Piece Comment

Review of Mandela: An Audio History (Hour Version)

This is great. When I first heard about this idea, I wondered what value there would be in a non-narrated historical documentary. What sort of historical thread could be created without narration and how historically accurate could it be? "Mandela" succeeds, not as a factual history, but as the kind of storytelling that should accompany the heroes of our modern history. It is an emotional history, with enough archival tape from news broadcasts to hold the narrative together. The real strength comes from the interviews, located in context, so that the listener understands what it felt like to be part of the struggle to overturn apartheid and the power of that movement. We get a very clear sense of why this struggle was important.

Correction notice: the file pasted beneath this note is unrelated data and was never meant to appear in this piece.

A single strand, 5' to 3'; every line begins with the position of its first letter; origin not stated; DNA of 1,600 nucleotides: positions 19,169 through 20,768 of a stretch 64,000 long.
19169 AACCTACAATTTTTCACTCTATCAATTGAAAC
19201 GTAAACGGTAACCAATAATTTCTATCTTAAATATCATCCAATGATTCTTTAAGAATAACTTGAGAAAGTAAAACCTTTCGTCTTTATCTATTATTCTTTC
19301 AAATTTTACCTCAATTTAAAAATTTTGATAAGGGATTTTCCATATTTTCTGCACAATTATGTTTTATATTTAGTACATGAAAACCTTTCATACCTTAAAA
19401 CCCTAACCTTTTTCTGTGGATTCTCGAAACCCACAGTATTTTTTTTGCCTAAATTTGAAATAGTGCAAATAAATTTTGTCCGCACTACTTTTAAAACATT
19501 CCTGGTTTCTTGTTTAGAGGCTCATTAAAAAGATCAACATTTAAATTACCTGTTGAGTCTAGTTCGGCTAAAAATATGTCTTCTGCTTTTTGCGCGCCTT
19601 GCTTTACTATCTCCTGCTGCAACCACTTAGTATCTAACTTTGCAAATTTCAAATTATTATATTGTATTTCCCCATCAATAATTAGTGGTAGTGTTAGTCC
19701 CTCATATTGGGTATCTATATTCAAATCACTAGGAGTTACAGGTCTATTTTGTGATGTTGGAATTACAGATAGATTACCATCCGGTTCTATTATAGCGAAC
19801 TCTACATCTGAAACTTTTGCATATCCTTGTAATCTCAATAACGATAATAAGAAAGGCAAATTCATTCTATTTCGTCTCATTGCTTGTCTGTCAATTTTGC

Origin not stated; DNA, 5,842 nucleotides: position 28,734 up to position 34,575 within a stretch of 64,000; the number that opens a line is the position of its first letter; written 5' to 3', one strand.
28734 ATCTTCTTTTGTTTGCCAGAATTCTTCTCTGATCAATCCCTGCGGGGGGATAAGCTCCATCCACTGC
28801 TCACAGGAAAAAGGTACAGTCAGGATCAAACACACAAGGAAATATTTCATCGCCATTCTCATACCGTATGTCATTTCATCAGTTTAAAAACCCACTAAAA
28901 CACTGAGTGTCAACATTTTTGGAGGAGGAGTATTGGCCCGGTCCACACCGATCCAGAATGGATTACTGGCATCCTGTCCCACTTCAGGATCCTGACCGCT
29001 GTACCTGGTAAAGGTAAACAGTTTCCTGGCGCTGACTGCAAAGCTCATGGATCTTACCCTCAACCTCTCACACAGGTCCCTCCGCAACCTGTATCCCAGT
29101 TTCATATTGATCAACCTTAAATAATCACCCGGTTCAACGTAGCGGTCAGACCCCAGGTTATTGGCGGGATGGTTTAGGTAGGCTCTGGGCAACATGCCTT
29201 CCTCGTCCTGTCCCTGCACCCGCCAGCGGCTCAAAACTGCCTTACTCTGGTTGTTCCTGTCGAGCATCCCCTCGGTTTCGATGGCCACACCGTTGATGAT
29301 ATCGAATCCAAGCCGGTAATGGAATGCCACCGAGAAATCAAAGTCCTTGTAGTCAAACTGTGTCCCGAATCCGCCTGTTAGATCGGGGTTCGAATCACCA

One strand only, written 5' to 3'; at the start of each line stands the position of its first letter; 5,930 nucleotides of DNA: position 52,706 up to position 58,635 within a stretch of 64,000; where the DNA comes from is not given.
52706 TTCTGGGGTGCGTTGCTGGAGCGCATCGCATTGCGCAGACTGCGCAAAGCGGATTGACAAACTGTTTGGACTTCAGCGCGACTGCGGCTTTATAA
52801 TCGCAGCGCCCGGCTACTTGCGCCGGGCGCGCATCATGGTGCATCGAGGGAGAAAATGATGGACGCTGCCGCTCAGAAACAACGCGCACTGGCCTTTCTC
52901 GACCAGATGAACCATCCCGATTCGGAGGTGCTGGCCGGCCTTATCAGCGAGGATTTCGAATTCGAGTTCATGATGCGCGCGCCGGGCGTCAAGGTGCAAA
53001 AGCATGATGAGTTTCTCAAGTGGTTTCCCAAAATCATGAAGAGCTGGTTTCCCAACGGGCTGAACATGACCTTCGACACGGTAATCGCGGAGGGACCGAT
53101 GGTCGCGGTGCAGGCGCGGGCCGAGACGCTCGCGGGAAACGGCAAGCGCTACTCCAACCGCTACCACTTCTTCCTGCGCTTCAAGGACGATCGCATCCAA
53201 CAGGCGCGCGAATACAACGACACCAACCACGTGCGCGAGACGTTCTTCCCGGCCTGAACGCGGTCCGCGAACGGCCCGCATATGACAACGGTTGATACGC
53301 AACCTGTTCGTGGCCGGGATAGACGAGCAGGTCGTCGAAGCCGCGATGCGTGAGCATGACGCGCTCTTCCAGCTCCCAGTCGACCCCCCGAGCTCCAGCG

"Mandela" does challenge the listeners a little as we seek to identify the different voices. A careful listener will have no problem recognizing Nelson Mandela's voice nor that of Desmond Tutu, both of which occur throughout. The casual listener may not recognize the voice of DeClerk and may find the abridged political analysis of Botha's collapse and Mandela's release to be confusing. Although it would be nice if these sections could be more clear, I am won over by the power of non-narrated history to, well bring us closer to the story, or even into the story. I am excited about what this says about the role of radio in helping us form a historical conciousness.